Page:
California Assembly

A quiet race for the 18th Assembly District seat translated into a polite - if predictably partisan - debate Tuesday during a League of Women Voters forum.

Challenger David Erlich, who has never held public office, admitted that he decided to run because incumbent Rob Bonta, D-Alameda, had no challengers. Erlich said that to his knowledge, the last Republican to challenge the seat didn’t show up to debates. The district - which includes Alameda, San Leandro and Oakland - is dominated by Democrats, with about eight percent of voters registered as Republicans.

Bills that would revamp the community college accreditation process and permit worker cooperatives are among the nearly two dozen proposed so far by Alameda Assemblyman Rob Bonta during the second half of the 2013-14 legislative session.

The 22 pieces of legislation that Bonta, who has announced he plans to run for re-election this fall, has introduced since February include bills that seeks to boost the amount of produce available to people living in "food deserts," grant the Oakland Unified School District more time to sell surplus property to help pay off a $100 million loan from the state and grant union-friendly changes to bargaining rules.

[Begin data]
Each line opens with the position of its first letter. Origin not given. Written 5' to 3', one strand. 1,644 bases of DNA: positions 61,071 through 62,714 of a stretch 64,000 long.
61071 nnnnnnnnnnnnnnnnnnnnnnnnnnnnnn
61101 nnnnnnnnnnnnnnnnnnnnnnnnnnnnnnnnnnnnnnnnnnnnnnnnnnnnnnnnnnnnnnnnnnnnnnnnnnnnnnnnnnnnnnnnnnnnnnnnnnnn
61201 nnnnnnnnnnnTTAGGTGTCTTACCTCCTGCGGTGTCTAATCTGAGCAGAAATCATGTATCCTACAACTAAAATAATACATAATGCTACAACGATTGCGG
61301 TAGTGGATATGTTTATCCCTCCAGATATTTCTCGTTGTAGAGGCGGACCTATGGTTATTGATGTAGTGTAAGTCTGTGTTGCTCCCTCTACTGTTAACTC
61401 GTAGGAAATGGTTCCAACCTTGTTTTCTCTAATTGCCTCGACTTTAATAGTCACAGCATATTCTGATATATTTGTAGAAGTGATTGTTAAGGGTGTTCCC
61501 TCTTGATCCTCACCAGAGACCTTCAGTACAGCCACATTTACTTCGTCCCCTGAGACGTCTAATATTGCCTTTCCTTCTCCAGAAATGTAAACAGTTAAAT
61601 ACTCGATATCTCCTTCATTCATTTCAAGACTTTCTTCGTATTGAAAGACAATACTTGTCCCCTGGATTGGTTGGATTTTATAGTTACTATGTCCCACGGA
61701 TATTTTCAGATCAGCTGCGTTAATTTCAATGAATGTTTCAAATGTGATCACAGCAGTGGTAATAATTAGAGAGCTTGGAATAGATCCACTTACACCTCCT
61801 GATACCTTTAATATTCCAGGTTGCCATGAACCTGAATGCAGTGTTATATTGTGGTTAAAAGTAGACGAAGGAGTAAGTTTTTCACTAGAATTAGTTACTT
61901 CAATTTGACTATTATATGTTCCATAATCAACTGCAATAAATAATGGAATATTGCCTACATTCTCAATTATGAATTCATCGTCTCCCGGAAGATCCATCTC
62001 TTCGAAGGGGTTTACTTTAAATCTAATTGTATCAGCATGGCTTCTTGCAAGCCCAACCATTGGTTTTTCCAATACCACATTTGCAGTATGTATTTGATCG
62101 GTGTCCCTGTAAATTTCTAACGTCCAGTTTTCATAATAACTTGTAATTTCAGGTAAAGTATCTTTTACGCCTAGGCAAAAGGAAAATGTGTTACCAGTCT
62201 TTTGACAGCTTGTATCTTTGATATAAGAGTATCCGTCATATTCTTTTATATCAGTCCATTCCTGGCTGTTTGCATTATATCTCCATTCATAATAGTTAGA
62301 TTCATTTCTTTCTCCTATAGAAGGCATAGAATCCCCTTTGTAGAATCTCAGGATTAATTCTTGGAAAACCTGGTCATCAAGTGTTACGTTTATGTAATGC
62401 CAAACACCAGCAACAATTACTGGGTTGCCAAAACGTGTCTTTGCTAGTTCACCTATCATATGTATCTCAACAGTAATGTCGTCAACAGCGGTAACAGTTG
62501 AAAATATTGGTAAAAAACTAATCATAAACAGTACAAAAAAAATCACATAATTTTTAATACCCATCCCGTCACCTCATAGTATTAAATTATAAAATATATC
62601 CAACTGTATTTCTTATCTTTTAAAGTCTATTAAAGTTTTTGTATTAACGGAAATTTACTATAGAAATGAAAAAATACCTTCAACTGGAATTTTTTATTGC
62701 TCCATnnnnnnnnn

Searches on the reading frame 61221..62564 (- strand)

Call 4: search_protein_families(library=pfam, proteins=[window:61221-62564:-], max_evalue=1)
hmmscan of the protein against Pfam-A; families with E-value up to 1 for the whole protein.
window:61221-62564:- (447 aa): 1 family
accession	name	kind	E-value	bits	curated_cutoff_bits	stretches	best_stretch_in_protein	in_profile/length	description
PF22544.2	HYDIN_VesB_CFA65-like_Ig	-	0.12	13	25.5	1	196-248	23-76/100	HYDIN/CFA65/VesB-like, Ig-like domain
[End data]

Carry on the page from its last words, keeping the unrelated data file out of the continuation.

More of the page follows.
Updated at 8:57 a.m. Thursday, October 24

Assemblyman Rob Bonta closed his first session in the statehouse with new laws that benefit public unions facing contract impasses, allow green card holders to work the polls and ensure Californians do more to learn about and honor Filipino Americans. But other efforts, including a bill to require the state’s prisons to provide condoms to inmates, were dealt a gubernatorial veto.

Governor Jerry Brown signed eight of the 21 bills that Alameda’s former vice mayor put forward during his first session in the state Assembly, and vetoed three. Others were pulled by Bonta or stalled in legislative committees.

The state Senate is set to consider a bill sponsored by Assemblyman Rob Bonta, D-Oakland, that would allow non-citizens to serve as poll workers during elections, which its supporters say will increase voter access for non-English speakers.

If passed by the Senate, Bonta's AB 817 would allow green card holders to work at the polls and provide language assistance services on Election Day. Current law bars nonvoters from working the polls on election days; legal permanent residents lack the right to vote.